Bristol Botha

Discussion in 'Basic' started by vernon, Dec 13, 2010.

  1. vernon

    vernon New Member

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    i'm trying to get information on a crash by a bristol botha in the sea off the Isel of Man in 1941 that killed my uncle. Grateful for any leads or suggestions!
    Thanks
     
  2. FlexiBull

    FlexiBull Member

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    #2 FlexiBull, Dec 13, 2010
    Last edited: Dec 13, 2010
  3. Airframes

    Airframes Benevolens Magister

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    The aircraft is actually a Blackburn product, not Bristol, and served with 608 Sqn until April 1941, mainly on patrols of the North Sea, from Thornaby. Some aircraft also went to 502 Sqn, but not many, and not for long.
    Being seriously under-powered,and possibly the worst aircraft ever to enter RAF service, the Botha was not issued to other squadrons, as planned, and was soon withdrawn from operational service, being relegated to duties mainly with Air Navigation and Air Gunnery Schools, where it served until 1944, despite numerous accidents and losses.
     
  4. vernon

    vernon New Member

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    Hi there
    what i know so far!:
    My uncle was Vernon Branwell Dewhurst (i was named after him) He was co pilot on the flight which was a training flight from his base at St. Annes Lancs. (Squires Gate)
    It came down in the sea just a few hundred yards from the coast of the Isle of Man (Port St. Mary) on 2 May 1941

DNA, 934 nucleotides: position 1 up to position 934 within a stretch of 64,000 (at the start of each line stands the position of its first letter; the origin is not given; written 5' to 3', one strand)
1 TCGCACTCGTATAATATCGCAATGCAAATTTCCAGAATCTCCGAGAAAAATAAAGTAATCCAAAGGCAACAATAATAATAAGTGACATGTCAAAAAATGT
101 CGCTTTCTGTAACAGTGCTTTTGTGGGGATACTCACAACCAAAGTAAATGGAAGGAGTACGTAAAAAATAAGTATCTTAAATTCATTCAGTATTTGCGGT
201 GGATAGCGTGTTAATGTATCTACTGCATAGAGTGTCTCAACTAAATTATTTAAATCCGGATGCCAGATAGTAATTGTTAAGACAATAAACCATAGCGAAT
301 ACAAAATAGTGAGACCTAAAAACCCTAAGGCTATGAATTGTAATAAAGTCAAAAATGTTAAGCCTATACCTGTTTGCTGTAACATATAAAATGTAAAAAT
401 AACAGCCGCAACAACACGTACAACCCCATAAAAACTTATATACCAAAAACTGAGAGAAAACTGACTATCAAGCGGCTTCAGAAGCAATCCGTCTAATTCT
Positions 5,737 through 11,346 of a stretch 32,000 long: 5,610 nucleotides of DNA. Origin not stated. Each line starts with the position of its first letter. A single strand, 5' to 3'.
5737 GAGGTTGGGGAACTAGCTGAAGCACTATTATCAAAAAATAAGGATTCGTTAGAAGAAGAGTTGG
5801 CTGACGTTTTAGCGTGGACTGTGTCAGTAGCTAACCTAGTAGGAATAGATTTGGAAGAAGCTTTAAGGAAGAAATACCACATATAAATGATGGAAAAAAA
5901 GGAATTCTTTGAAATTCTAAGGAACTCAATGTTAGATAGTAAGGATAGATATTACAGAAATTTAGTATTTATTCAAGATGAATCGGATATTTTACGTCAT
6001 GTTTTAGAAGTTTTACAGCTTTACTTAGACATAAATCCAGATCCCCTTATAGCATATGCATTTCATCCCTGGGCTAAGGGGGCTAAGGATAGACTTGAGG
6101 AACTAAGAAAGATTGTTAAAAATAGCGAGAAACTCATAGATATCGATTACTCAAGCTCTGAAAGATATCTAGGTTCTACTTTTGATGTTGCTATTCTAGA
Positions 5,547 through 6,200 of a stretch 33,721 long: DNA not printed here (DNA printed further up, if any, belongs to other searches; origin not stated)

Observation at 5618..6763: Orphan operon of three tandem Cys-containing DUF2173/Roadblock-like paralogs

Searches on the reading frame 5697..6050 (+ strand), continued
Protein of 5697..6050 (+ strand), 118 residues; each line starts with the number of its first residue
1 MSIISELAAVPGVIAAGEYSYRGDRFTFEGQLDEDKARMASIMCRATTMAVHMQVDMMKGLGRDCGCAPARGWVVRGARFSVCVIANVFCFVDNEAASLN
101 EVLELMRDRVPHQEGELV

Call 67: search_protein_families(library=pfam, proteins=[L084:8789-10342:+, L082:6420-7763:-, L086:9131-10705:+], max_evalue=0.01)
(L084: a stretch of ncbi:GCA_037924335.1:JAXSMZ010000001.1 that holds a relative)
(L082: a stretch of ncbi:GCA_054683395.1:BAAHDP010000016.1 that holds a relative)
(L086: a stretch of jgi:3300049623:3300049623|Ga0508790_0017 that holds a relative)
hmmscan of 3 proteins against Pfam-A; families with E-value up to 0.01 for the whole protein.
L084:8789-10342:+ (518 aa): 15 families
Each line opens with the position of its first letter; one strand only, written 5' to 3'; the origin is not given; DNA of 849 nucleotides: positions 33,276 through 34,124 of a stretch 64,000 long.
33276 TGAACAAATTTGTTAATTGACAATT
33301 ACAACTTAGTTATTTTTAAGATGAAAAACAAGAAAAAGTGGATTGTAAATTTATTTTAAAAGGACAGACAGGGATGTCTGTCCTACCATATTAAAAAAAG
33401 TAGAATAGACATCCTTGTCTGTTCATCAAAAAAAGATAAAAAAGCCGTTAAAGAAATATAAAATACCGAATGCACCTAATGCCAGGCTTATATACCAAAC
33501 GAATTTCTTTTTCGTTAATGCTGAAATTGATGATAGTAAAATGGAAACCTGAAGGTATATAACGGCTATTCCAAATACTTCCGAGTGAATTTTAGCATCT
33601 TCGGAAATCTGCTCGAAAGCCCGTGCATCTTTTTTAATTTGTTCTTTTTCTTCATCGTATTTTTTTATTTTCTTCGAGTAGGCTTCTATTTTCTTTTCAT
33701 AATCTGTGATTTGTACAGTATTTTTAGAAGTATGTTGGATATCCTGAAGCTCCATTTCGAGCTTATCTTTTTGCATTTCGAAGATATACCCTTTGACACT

Offical number: 61506 or 1164820 not sure which!
    I know that the aircraft was supposed to be dangerous to fly ( i remember my Grandfather being very bitter about that!)...strange idea to make it a trainer i would have thought!
    I'm a bit curious about the funeral arrangements that were made as my Garndparents were not invited...he was burried without their knowledge on the Isle of Man in the same grave as the pilot. This in spite of the fact they were initially asked if they wanted his body returned to the mainland.
    In a condolence letter from one of his fellow pilots he says that they have been instructed not to discuss the accident with anyone ...maybe because of the bad reputation of the aircraft.
    I have masses of documents/ corespondence saved by my Grandfather, but have not been able to find any explanation of the crash and am just trying to fill in the blanks!
    Many thanks for your reply
    PS i was told by another source that theses planes were not allowed to fly over the sea because of their poor engines...not sure if that has any truth!
     
  5. Airframes

    Airframes Benevolens Magister

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    Squires Gate is on the edge of the town of Blackpool (now Blackpool International Airport), and the Bothas of No.3 School of General Reconnaissance operated from here. As the Botha was designed as a General Recce and Torpedo Bomber, and was originally employed as such on North Sea patrols by 608 Sqn, it's doubtful if there was a ban on it flying over the sea.